Answer: False.The Constitution does not specify qualifications for Justices such as age, education, profession, or native-born citizenship. A Justice does not have to be a lawyer or a law school graduate, but all Justices have been trained in the law. Many of the 18th and 19th century Justices studied law under a mentor because there were few law schools in the country” (from the Supreme Court website)

4. The motto etched above the entrance to the Supreme Court’s building in Washington, D.C. is:

a. “All men are created equal”

b. “Equal justice under law”

c. “Clear eyes, full hearts can’t lose”

Answer: (b). 

5. The following figures are all depicted in friezes inside the Supreme Court building EXCEPT:

a. Moses

b. Muhammad

c. Hammurabi

d. Jesus

Answer: (d). Some may find it surprising that the founder of Islam is represented while the founder Christianity is not. Why not? The figures represented were all lawgivers, and Jesus doesn’t fit the bill.

6. The average age of the current justices is:

a. 60

b. 65

c. 70

d. 110

Answer: (d). Just kidding: (c). Justices on the left and right are getting up there: Ruth Bader Ginsburg is 82, while Antonin Scalia and Anthony Kennedy are both 79. Stephen Breyer is close behind them at 77. John Roberts, the chief justice who just celebrated his first decade at the helm, is a youthful 60. The youngest justice is also the most recent addition: Elena Kagan, at 55.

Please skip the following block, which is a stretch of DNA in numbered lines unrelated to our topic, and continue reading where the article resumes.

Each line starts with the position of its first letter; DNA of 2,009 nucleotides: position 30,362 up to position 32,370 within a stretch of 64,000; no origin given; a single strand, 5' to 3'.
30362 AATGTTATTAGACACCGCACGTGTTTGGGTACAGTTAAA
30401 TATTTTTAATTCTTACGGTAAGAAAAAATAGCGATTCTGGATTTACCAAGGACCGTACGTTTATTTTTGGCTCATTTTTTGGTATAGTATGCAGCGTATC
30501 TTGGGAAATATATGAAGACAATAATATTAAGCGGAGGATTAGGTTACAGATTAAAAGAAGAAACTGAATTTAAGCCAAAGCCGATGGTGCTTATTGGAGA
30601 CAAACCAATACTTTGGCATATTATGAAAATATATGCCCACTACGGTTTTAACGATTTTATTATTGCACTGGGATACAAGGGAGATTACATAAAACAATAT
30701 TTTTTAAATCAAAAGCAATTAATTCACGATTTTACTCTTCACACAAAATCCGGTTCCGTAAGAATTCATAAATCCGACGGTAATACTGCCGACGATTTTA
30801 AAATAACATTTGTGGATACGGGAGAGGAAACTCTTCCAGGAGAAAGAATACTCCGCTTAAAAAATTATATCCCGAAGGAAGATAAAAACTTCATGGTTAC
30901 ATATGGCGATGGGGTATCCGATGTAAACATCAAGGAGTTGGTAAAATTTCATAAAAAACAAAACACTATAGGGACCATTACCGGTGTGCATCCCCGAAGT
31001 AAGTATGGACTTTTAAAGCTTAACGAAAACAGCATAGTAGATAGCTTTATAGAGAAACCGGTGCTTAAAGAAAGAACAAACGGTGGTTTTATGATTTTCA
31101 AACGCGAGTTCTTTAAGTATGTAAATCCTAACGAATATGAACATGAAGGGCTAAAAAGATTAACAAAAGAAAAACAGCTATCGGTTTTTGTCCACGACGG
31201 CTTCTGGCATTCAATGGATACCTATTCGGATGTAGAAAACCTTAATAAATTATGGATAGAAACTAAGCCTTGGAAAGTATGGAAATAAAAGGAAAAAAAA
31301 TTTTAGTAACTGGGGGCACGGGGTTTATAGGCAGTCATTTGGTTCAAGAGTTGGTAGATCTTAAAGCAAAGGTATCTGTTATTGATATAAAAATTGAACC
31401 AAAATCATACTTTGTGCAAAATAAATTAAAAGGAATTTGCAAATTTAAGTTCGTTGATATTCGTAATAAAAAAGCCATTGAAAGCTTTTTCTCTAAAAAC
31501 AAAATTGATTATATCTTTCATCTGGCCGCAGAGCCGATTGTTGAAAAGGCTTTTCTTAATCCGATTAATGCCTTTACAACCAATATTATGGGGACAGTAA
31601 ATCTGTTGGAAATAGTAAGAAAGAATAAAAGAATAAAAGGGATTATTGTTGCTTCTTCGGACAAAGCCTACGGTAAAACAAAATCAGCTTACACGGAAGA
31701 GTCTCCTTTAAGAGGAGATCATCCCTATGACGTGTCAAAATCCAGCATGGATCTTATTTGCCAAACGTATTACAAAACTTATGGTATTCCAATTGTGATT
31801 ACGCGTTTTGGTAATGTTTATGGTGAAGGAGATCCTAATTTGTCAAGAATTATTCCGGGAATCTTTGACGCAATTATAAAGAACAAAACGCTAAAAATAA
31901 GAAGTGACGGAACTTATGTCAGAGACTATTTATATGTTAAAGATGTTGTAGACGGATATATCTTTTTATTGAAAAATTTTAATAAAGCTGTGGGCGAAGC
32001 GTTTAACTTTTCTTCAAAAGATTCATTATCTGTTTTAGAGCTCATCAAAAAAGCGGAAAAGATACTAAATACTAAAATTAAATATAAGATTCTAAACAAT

7. How many cases do the justices decide each year?

Answer: In recent terms, between 70-80 cases. Last year they issued written opinions in only 66. Some people wonder why the Supreme Court docket has shrunk so precipitously from a height of 215 in 1940. It’s not from a lack of appeals: each year about 10,000 petitions for review are filed, of which the justices accept less than 1 percent.

 8. What is the salary of a Supreme Court justice?

Answer: $244,400, though the chief justice makes $255,500. By comparison, the president’s salary is $400,000 and members of Congress make $174,000.

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No matter how you did on the quiz, you might find something of interest in American Justice 2015: The Dramatic Tenth Term of the Roberts Court. As the Supreme Court correspondent for The Economist magazine, I was fortunate to attend the historic hearings in the same-sex marriage case, among many others, and my book recaps the year by explaining the arguments and implications of cases involving the freedom of speech, religious discrimination, racial equality, the separation of powers, and Obamacare. It also highlights big cases to watch out for in the Supreme Court’s new term. I hope you will have a look.

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Steven V. Mazie is Professor of Political Studies at Bard High School Early College-Manhattan and Supreme Court Correspondent for The Economist. He holds an A.B. in Government from Harvard College and a Ph.D. in Political Science from the University of Michigan.

Image credit: shutterstock.com

Follow Steven Mazie on Twitter: @stevenmazie